Utilizing email communications effectively is a vital part of your agency’s sales process, and is key to moving prospects from inquiries to clients. Happy businesswoman at computerAnd the operative word to focus on is “effective.” While many home care agencies stay in touch with their leads, referral sources, and clients through email, if not executed properly, those emails often end up simply deleted by their recipients without a second glance. After all, everyone is busy, and without a specific strategy behind the communications, it’s easy for them to get lost in the shuffle. Worse yet, emails that are written in a less than professional manner can actually harm your agency’s reputation and hinder your ability to get business.

In our recent webinar the following tips were shared to ensure your agency’s digital communications stand out:

    1. Know the basics. If you haven’t already signed up for a business email account that allows you to include your agency’s name in your email address, there’s no better time to do so than now! This helps build credibility that your agency is a professional and legitimate business. Without this, your agency looks unprofessional, unestablished, and possibly suspect. Then set standard protocol for each employee to follow, such as including a professional signature that contains your agency’s tagline, any accreditations, trust marks, or awards received, links to review pages, and possibly a small, professional headshot.
    2. Prepare for e-blasts. Explore email blast services such as Constant Contact, Mailchimp, SendGrid, etc. which allow you to brand your messages in a professional format, build distribution lists, and categorize those lists for targeted mailings. At the very least, if you decide to forego using an e-blast service, always utilize the BCC field when sending messages to multiple recipients.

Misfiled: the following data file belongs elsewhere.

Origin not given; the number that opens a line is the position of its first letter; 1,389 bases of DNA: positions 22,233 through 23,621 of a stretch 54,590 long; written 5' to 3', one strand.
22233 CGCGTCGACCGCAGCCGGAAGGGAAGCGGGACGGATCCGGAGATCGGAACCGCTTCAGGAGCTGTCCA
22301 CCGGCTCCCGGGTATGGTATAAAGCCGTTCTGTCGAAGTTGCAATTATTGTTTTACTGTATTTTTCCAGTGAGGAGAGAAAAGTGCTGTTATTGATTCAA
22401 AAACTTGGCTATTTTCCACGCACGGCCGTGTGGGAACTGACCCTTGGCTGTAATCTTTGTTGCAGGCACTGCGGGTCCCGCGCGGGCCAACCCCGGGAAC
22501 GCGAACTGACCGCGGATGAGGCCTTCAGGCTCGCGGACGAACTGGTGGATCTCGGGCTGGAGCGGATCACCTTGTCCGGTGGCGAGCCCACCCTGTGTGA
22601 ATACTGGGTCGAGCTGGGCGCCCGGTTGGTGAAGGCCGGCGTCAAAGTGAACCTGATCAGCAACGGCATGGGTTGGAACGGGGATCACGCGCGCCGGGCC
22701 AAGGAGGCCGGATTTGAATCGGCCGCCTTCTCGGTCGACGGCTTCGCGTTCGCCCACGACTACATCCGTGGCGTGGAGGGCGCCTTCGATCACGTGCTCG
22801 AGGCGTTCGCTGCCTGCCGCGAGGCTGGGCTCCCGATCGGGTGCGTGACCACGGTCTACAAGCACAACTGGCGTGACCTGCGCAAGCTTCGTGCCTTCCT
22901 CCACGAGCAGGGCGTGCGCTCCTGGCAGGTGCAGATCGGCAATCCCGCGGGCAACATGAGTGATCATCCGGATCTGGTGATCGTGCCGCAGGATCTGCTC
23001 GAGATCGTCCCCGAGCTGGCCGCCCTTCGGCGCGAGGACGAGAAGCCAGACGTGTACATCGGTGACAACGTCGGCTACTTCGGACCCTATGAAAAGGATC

3. Nurture leads. Personalized emails are a great way to follow up with and nurture leads, ensuring you stay top of mind as they’re working through their decision-making process. Make sure to address both the person who inquired about services and his or her loved one who is in need of your services by name. Include any specific details that the caller brought up to show you were listening and are connected. Attach any follow-up materials that were discussed on the call, along with a link to a blog post on your website that is relevant to the caller’s needs, and then clearly provide a next step for the inquirer to take to arrange for care.

After the initial follow-up email has been sent, your agency should follow a documented sales process to continue to move the lead through the sales funnel. This should include follow-up (both calls and emails) at various points in the process, based on the prospect’s actions. Be sure that the cadence and timing of follow-up is standard and consistent for every call, and that all follow-up calls and emails are tracked and documented. Invest in and consistently use a customer relationship management program (CRM) that allows you to add prospective clients to targeted distribution lists based on their particular interests and needs. Then determine the frequency of e-blasts for these specific audiences, and always include a call to action in each communication.

It’s also extremely important to ensure that any and all staff members who may potentially answer the phone are fully trained in how to handle inquiry calls, understanding that training is an ongoing process – not a one-time event. Partnering with a professional home care operations and sales coach with expertise in the aging care industry is the perfect way to ensure your email communication is both helpful to your recipients and effective in showcasing your agency as the go-to expert for the solution they’re seeking.

This blog post is related to a Digital Marketing Webinar focused on using email in home care sales to nurture prospective clients, with Amy Selle and Shelle Womble of corecubed.

Available in the webinar archive as:

  • Slides
  • Recording

    corecubed also offers email templates to help agencies with professional communications.

    Amy Selle
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